We’ve all of heard of ‘having the blues’ or ‘feeling blue’…where we know this as meaning feeling sad or depressed. There’s even been many a song written about having the blues….but have you heard about having the January Blues?
Essentially it is when the feel-good endorphins that many of us experience over the festive season quickly begin to diminish during January.
If you think back to the festive season, you likely did the ‘mad rush’ just before Christmas; organising last minute gifts, circling the car park looking for a park at the shops, battling the crowds, organising the food, attending all of the social events and catch-ups that just-have-to occur in the lead up to Christmas. And then of course there is the stress of Christmas Day, the cleaning up afterwards and the packing required for holidays…and once all of that stops, come January, we can feel totally and utterly exhausted!! This exhaustion combined with a drop of endorphin levels can lead to a decline in mood – and this is where ‘January Blues’ comes into play.
If you’ve experienced the January Blues before, don’t worry you are not alone. In fact, it can be a very real condition, what is known as, Situational Depression (NOT to be confused with Seasonal Depression that is caused by a change in weather usually occurring in the cooler winter months).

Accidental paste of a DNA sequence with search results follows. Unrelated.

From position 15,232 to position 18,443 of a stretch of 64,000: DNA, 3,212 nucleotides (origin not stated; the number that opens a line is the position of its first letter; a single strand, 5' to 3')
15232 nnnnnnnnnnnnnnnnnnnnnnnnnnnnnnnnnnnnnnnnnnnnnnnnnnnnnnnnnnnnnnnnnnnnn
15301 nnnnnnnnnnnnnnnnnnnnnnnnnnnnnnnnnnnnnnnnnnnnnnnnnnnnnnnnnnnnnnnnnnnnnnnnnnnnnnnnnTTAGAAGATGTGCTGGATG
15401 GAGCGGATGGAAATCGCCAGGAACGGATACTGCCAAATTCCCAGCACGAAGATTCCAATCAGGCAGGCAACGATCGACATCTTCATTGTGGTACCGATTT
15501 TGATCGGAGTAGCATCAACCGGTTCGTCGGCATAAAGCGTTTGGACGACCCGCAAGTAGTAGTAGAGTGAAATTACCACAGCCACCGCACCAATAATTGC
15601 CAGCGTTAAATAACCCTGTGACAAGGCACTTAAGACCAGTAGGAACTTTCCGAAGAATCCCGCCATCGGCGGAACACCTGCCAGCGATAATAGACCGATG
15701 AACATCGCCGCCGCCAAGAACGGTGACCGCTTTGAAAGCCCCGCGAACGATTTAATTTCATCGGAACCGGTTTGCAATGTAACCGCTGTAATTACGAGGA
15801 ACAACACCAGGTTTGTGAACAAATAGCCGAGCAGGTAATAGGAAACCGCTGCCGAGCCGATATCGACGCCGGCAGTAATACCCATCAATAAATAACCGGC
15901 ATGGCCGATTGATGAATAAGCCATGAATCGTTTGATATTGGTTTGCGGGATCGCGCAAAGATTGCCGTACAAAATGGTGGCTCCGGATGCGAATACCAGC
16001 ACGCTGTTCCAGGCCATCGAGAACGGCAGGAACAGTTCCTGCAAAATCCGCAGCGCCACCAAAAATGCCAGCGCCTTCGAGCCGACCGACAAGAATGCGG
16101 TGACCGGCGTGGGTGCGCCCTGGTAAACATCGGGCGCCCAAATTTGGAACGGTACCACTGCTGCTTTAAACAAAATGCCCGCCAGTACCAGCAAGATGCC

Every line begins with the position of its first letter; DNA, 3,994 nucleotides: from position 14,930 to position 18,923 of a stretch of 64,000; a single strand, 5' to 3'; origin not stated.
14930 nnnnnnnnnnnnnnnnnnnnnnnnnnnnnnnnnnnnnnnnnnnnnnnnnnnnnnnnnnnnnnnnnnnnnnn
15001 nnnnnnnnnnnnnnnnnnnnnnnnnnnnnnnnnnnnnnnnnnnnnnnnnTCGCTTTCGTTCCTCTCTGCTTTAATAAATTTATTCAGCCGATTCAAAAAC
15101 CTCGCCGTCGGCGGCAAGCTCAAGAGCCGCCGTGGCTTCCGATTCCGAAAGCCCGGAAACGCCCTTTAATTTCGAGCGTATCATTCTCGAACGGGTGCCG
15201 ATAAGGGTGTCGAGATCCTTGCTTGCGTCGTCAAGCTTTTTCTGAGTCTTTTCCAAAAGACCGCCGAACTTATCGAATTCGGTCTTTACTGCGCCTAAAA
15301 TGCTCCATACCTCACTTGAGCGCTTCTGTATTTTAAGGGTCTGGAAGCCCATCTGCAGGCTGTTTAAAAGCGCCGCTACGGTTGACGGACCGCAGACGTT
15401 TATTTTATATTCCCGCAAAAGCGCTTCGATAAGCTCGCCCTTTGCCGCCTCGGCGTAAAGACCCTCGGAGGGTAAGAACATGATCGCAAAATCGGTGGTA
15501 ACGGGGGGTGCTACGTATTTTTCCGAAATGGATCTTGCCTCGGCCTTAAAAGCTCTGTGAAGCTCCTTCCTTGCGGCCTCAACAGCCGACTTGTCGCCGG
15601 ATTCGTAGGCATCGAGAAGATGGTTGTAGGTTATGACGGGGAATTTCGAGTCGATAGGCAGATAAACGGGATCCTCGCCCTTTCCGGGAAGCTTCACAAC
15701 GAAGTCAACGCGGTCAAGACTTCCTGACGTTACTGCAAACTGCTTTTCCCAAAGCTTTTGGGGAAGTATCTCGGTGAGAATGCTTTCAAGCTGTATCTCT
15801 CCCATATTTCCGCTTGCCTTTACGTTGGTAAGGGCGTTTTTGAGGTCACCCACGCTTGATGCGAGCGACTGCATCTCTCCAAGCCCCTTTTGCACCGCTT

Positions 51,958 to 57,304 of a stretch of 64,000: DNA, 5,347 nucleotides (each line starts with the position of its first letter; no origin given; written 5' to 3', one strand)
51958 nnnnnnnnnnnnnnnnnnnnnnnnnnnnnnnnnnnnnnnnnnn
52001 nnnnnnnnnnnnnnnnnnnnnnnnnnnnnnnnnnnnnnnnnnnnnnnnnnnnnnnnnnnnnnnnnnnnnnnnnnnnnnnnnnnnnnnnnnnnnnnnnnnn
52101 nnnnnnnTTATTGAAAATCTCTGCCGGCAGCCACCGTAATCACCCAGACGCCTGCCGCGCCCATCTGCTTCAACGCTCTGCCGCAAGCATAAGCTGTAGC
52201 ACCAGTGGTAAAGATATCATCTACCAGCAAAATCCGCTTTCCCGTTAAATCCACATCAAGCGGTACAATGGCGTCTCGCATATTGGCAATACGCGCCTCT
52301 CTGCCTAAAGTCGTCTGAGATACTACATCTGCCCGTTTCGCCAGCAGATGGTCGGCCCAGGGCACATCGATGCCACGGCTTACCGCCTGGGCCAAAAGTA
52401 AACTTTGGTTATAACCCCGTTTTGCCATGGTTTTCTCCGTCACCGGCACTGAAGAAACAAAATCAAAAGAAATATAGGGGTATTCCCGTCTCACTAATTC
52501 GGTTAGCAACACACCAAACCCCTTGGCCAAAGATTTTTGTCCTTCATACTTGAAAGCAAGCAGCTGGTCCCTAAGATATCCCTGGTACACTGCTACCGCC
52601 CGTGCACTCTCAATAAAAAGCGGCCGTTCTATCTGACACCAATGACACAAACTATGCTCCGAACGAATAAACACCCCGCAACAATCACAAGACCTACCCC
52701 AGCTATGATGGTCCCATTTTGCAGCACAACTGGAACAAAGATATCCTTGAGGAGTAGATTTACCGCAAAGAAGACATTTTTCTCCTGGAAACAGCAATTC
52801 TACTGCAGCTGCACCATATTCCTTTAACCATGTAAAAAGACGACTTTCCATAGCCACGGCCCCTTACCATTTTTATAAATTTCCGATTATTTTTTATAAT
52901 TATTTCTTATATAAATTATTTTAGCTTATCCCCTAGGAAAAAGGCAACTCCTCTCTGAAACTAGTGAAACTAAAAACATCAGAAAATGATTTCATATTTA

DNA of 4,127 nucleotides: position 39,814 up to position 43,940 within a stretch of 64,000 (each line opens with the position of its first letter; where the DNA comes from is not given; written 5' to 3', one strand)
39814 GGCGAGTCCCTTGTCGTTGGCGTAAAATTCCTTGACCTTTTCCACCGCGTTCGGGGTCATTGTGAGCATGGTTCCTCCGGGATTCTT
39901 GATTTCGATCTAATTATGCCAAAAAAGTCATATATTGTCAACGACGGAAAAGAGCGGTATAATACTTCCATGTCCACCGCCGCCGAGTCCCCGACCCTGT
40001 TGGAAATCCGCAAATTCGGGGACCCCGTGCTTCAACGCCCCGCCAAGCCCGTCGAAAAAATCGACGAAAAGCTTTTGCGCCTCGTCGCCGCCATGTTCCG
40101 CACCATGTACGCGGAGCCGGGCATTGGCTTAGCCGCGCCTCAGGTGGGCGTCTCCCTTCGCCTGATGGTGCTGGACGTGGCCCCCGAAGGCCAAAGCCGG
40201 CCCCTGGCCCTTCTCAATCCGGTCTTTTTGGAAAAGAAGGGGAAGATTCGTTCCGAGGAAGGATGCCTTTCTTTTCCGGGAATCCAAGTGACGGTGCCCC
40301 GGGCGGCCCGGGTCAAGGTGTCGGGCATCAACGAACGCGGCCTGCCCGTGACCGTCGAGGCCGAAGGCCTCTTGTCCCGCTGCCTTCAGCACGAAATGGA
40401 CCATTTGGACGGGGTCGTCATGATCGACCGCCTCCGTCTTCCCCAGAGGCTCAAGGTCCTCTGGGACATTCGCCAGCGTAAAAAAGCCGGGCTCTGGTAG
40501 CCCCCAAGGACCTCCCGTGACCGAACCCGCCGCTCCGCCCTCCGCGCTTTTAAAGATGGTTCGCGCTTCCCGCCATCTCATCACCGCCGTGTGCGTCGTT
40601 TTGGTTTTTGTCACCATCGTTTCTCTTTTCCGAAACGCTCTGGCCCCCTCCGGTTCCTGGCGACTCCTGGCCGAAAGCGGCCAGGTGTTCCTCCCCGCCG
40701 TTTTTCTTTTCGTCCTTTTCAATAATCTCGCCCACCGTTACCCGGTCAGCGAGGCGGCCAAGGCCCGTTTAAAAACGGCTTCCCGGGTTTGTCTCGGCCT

The January Blues can be caused by a variety of reasons, including:
- Not seeing family & friends as often if they are away on holidays.
- The festive season is over, which means everything returns back to ‘normal’; where you might need to go back to a job you don’t like.
- Drinking and eating to excess might leave you feeling sluggish.
- You may not have done everything that you had planned to do over the holiday period.
- You may have found your New Year’s Resolution hard to keep.
- You’ve spent more money than what you wanted to.
This can lead to us feeling physically and emotionally drained, and we can experience many unwanted feelings at this time, such as, low mood, sadness, low energy, lack of motivation, anxiety or feeling like a failure. And these types of emotions can make us feel like there’s not much to look forward to and less hopeful.
But considering what 2021 was like, we should allow ourselves room for optimism, excitement and determination – it’s just a matter of equipping ourselves with the right mental skills to allow us to manage any difficult feelings, as well as, knowing what direction we want to take life and the steps needed to get there!
Some simple things that you could start doing now, include, making a list of the things you wish to achieve (and steps needed to achieve them), declutter your office at work or at home, return to a good sleeping pattern, get back into a good routine with food and exercise, look ahead to what you can enjoy, and plan your next holiday!
And seeing as it’s unlikely that anyone is going to be writing a song about having the January Blues anytime soon, now that you know about it, it’s up to you to make sure that you keep an eye out for others who might be experiencing this!